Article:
by Ed Barocas, Montclair, New Jersey
In spring of 2019, I received two awards for my legal work, the New Jersey Law Journal’s Attorney of the Year Award, and the American Civil Liberties Union’s Roger Baldwin Award for a lifetime of defending civil liberties. The ceremonies were beautiful but bittersweet. I had announced my retirement months earlier as the exhaustion, discomfort, and worsening deterioration of my muscles caused by FSHD as well as my related digestive issues had simply become too great.
The ACLU event essentially served as my retirement party. During my career I never felt completely comfortable with or even deserving of high levels of praise. But that night colleagues from my 25-year career lauded me. I felt like Jimmy Stewart in “It’s a Wonderful Life” being given the gift of realizing that your life has had meaning and a positive impact on others.
Some people commented that they were all the more impressed because I accomplished what I did “despite my disability.” I always recoil a bit when I hear that phrase. Clearly, my disability created numerous obstacles for me. But living with FSH muscular dystrophy helped shape who I am. I wondered: Would I have become the same person – and would I have been as successful in my career – were it not for my disability?
As a child, I knew there was something different about me. There were not many noticeable physical symptoms of FSHD except that I shared the same facial features and inability to move my upper lip with a number of family members. I always had a close family, a strong personality, and many close friends, so knowing I was somehow different did not devolve into feeling like an outcast. The understanding of being different was instead directed outward, as empathy for others who were different from ‘the norm.’
Because I had the security of family and friends at a young age, I felt empowered to speak out for other ‘outsider-the-boxers’ who were bullied or excluded and were afraid or unable to speak up for themselves. From grade school and beyond, I reveled in taking up the cause of the underdogs. I never felt such a sense of strength as when I would stand up for someone who was being wronged, especially when I succeeded in setting things right.
That sense of strength and control was quite the opposite from my physical being. I was always one of the slowest and weakest boys. During gym class, others might joke about it, not recognizing yet that it was due to a disability. (And I didn’t fully understand it either, nor was I comfortable talking about it until my early teens.) But I had excellent eye-hand coordination, so I could hold my own when it came to certain sports, especially tennis. By the time I turned 12, my muscular dystrophy started to really hit my arms and legs, and I continued to get slower and weaker. In order to win on the tennis court, I had to learn to adapt. I had to engage in what my friends call ‘Eddie-mechanics.’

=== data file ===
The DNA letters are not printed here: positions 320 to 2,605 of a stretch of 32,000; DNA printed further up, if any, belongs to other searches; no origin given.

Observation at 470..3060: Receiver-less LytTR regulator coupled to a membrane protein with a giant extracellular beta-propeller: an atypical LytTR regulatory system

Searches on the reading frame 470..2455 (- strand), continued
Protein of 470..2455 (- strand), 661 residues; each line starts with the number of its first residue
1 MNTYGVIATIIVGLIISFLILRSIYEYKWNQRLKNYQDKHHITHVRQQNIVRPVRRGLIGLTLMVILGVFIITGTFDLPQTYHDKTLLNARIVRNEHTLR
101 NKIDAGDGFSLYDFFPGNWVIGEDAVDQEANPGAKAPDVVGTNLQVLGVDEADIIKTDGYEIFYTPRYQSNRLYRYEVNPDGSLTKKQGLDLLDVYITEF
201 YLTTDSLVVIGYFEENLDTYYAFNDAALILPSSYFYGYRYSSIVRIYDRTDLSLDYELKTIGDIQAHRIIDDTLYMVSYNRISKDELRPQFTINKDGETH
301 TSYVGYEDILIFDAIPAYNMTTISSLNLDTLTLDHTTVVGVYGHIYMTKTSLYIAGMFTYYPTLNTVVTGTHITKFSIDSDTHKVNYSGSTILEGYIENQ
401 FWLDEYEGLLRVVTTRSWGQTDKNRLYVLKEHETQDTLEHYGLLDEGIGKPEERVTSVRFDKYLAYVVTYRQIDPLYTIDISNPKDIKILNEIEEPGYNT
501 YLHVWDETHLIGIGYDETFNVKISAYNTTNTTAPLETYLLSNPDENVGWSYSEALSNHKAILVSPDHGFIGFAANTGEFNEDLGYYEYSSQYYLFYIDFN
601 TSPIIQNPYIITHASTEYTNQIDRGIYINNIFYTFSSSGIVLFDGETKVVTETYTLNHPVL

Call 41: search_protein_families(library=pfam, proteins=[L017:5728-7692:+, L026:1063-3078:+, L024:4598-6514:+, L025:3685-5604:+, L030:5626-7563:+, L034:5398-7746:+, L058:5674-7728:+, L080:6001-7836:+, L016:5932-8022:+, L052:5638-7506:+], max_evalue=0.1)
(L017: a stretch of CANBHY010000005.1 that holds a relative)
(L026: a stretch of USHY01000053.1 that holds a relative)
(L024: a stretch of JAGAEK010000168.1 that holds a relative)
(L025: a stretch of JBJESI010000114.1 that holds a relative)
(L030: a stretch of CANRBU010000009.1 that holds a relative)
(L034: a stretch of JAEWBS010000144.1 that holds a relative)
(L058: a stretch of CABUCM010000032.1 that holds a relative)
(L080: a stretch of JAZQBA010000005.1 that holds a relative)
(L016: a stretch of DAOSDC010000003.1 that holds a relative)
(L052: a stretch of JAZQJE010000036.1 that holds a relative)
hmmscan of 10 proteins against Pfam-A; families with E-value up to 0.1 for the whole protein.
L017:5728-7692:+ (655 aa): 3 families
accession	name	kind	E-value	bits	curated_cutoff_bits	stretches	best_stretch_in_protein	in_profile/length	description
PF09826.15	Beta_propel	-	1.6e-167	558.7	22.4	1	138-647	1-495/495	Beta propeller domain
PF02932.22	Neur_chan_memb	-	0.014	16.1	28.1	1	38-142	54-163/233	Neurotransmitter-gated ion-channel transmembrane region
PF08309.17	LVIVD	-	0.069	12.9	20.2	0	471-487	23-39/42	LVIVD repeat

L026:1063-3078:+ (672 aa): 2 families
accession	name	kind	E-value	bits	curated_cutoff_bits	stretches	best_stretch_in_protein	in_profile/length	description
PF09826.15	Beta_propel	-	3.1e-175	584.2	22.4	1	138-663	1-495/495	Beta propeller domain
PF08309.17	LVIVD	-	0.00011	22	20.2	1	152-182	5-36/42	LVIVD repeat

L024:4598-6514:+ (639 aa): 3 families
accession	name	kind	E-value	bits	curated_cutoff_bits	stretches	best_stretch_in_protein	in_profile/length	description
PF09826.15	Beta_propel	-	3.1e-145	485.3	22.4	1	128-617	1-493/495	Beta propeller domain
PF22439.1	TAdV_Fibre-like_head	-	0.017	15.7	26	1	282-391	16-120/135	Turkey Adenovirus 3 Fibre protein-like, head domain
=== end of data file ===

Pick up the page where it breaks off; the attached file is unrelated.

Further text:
Putting my spin on things
Eddie-mechanics applied to almost everything physical (and, as it turned out, beyond the physical). I often could not do even the most mundane of tasks the normal way. I had to learn to step back, look at the big picture, consider a new approach, and find my own way. When it came to tennis, it meant not only crafting a good serve without lifting my arm over my head, but also using different spins and angles instead of power or speed, finding new tactics and making it a mental game rather than a physical one. I would need to quickly identify the flaws in my opponent’s game and figure out how to exploit them. I had to improvise on the fly if I wanted to win. And I always wanted to win, to show that nothing could stop me. I lost some but won more than my fair share of games, leaving my opponents angry or confused as to how they lost to me.
My need to prove that ‘nothing could stop me’ was, however, at times counterproductive and nothing more than stubborn pride. Indeed, up until my early 30s, I was not completely comfortable with having FSHD. I only saw how it impacted me negatively and still viewed any success as ‘overcoming’ my disability. And my drive to do so could blind me. Especially when it came to going into a wheelchair. By 30, I walked with quite a funky limp, my back was arched, and I relied on a walking stick. I could not stand for more than ten minutes. I had trouble getting up from a seated position. A few times in a year,